In case you missed it, the 17th Annual Women’s & Pediatric Dermatology Symposium offered dermatologists a practical approach to treat and evaluate the “aging face.” Dr. Jacqueline Watchmaker, a dermatologist from Scottsdale, Arizona, and cosmetic dermatology extraordinaire, discussed her approach to helping patients feel and look their best. Read on for a full summary of this session!
Step 1: Identify the goals of the patient
Dr. Watchmaker shared some of the main aesthetic concerns of her patients:
Step 2: Set realistic expectations relative to the patient’s goals
Be honest about goals and expectations:
- Identify who is the most appropriate candidate for different procedures.
- Minimally and non-invasive skin tightening treatments are suitable for patients with mild to moderate skin laxity but surgery is often needed for patients with severe skin laxity.
- Several rounds of fillers, neuromodulators, and skin tightening treatments may be necessary to achieve an optimal cosmetic outcome.
Don’t worry, there is a way to go about improving someone’s appearance while still maintaining a “natural” look
- Deep etched in lines in the forehead and glabella may never go away completely and typically take consistent use of neuromodulators (and other treatment modalities) to significantly improve.
- Often, the goal is to soften wrinkles, not make them disappear.
Step 3: Take a stepwise approach, rinse and repeat
For wrinkles on the forehead:
Use neuromodulators! These relax the underlying muscles to slowly improve the appearance of wrinkles over time.
Helpful adjunct treatment:
For deep etched in lines (e.g. glabella), inject hyaluronic-based filler very superficially into the rhytids (should only be done by expert injectors given the high risk nature of this treatment).
Neuromodulators placed in the frontalis muscle may cause drooping of the eyebrow. Use caution in patients with upper eyelid skin laxity or ptosis at baseline.
Show the patient which wrinkles you are not going to treat so that they know where to expect (and not expect) the most change.
For flat cheek bones:
Use a high G’ hyaluronic acid-based filler. This provides firmness and support for lifting.
For infraorbital hollowness, nasolabial folds, and marionette lines:
Typically low or medium G’ fillers are used around the mouth area. These softer fillers often look more natural and are more flexible with movement during speech and expression.
G’ is a measure of viscosity and elasticity of a filler. Fillers with high G’ are firmer and hold their shape.
Inject laterally on the zygoma for the most lift. Inject slightly more superior for a more “contoured” appearance and avoid filling too much of the mid-cheek to avoid an “apple cheek” appearance.
For “jowls” and skin laxity:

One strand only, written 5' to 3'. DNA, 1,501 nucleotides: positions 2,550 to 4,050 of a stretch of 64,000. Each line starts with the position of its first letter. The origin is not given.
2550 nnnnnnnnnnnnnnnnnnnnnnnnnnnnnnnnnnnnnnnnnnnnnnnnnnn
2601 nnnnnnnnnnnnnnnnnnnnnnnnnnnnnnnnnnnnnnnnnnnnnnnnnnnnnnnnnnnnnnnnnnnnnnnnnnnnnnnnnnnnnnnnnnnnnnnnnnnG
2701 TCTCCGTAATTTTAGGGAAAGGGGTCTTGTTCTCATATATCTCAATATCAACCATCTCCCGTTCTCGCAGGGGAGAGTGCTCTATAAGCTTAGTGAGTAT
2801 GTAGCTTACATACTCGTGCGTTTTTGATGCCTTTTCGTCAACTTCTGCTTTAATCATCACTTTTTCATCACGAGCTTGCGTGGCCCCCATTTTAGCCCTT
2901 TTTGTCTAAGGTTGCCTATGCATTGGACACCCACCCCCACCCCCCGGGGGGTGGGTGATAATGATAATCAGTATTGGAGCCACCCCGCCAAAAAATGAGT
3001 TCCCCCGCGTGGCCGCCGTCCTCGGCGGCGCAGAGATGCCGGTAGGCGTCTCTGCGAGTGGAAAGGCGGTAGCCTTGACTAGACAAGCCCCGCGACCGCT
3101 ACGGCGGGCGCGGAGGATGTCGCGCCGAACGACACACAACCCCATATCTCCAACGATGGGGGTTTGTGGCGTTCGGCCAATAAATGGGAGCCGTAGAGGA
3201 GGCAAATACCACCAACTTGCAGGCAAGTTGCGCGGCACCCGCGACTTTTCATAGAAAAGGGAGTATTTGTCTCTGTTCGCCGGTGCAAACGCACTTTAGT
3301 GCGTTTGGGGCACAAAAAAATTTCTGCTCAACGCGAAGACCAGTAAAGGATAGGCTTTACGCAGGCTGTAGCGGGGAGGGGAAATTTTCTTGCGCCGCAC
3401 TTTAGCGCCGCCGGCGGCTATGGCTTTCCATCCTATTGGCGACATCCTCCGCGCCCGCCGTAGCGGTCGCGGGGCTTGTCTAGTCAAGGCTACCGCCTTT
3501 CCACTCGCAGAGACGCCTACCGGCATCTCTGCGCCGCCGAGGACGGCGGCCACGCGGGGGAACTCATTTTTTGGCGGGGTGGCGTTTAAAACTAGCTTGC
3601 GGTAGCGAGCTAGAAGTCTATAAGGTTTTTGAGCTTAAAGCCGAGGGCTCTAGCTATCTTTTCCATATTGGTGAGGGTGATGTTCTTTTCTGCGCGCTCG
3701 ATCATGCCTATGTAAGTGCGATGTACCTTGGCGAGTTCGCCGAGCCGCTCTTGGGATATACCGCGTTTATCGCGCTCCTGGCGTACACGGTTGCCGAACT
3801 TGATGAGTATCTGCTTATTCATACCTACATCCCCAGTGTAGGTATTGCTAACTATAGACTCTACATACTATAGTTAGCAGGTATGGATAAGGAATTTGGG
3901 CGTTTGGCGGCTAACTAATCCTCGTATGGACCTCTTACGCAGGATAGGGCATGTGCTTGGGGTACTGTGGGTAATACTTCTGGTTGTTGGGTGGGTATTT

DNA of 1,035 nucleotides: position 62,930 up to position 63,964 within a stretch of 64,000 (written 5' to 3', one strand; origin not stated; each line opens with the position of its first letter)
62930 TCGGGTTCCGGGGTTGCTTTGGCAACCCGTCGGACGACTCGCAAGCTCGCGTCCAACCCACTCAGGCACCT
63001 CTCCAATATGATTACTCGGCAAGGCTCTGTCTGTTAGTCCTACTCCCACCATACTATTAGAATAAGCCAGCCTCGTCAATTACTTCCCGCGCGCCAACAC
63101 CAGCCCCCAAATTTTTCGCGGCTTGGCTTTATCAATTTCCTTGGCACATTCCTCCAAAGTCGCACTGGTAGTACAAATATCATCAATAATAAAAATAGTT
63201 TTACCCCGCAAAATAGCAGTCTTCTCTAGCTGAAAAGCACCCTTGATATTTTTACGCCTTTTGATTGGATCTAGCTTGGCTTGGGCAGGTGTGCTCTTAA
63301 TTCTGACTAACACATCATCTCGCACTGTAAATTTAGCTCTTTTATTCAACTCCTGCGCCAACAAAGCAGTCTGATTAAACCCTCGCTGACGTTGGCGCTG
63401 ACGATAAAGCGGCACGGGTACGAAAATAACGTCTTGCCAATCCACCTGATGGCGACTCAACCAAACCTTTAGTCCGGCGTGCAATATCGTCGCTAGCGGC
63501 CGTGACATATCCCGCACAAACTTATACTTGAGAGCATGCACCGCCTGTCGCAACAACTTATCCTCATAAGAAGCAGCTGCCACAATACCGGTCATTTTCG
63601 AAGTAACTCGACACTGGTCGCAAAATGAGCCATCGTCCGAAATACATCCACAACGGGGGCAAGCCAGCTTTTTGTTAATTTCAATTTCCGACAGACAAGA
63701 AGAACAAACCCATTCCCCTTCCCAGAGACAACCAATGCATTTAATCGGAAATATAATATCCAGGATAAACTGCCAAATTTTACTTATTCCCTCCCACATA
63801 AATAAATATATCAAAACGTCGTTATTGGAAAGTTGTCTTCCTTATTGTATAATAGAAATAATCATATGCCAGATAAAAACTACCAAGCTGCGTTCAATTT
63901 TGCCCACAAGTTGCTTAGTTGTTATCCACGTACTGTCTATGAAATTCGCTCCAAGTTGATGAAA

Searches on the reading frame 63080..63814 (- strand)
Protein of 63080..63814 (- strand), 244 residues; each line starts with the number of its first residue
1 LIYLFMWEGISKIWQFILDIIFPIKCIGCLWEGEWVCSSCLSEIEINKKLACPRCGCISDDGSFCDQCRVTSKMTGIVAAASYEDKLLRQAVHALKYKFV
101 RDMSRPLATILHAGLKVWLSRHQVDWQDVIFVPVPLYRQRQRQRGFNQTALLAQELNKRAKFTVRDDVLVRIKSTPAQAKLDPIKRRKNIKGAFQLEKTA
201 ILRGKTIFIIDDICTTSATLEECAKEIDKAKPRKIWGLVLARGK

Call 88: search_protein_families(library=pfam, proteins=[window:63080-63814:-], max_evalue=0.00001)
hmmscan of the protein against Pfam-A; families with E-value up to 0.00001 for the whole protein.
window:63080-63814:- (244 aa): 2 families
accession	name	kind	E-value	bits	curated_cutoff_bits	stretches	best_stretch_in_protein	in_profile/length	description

Skin tightening devices can help in addition to fillers as noted above.
There are two general ways to go about skin laxity:
- Surgery, most commonly via facelift (e.g. rhytidectomy).
This is recommended for those with severe skin laxity.
- Skin tightening devices
This may be beneficial for those with mild and moderate skin laxity who want to avoid surgery.
This is also a great treatment option for those who want “little to no” downtime. Patients can get this procedure and still go to work the next day!
In addition to the above mentioned treatment options, Dr. Watchmaker also discussed two general skin tightening devices:
Radiofrequency = electromagnetic radiation (either alone or with concomitant microneedling)
Microfocused ultrasound = ultrasound waves
Both of these devices use heat to cause collagen contraction and stimulate neocollagenesis which eventually leads to (some) skin tightening. These devices focus energy at specific points in the skin (within the dermis, subcutis, and superficial muscular aponeurotic system depending on the specific device and settings) to cause focal tissue coagulation. See below for general counseling of our patients.
“Collagen doesn’t form overnight”
With skin tightening devices, it may take 3-6 months to see results.
Most patients only need one treatment every 1.5-2 years.
Step 4: Procedures to treat blemishes
Lasers, Lasers, Lasers! Dr. Watchmaker detailed her favorite laser devices for blemishes.
Hint: Ablative laser is NOT a “walk in the park”! Provide guidance on what to expect.
Remember the #1 rule : “set expectations for your patients.” It is important to select the right procedure for the right patient and remind them that all improvements take time and consistency.
This information was presented by Dr. Jacqueline Watchmaker at the 17th Annual Women’s and Pediatric Dermatology Seminar held June 3-4, 2022. The above highlights from her lecture were written and compiled by Dr. Jacqueline McKesey.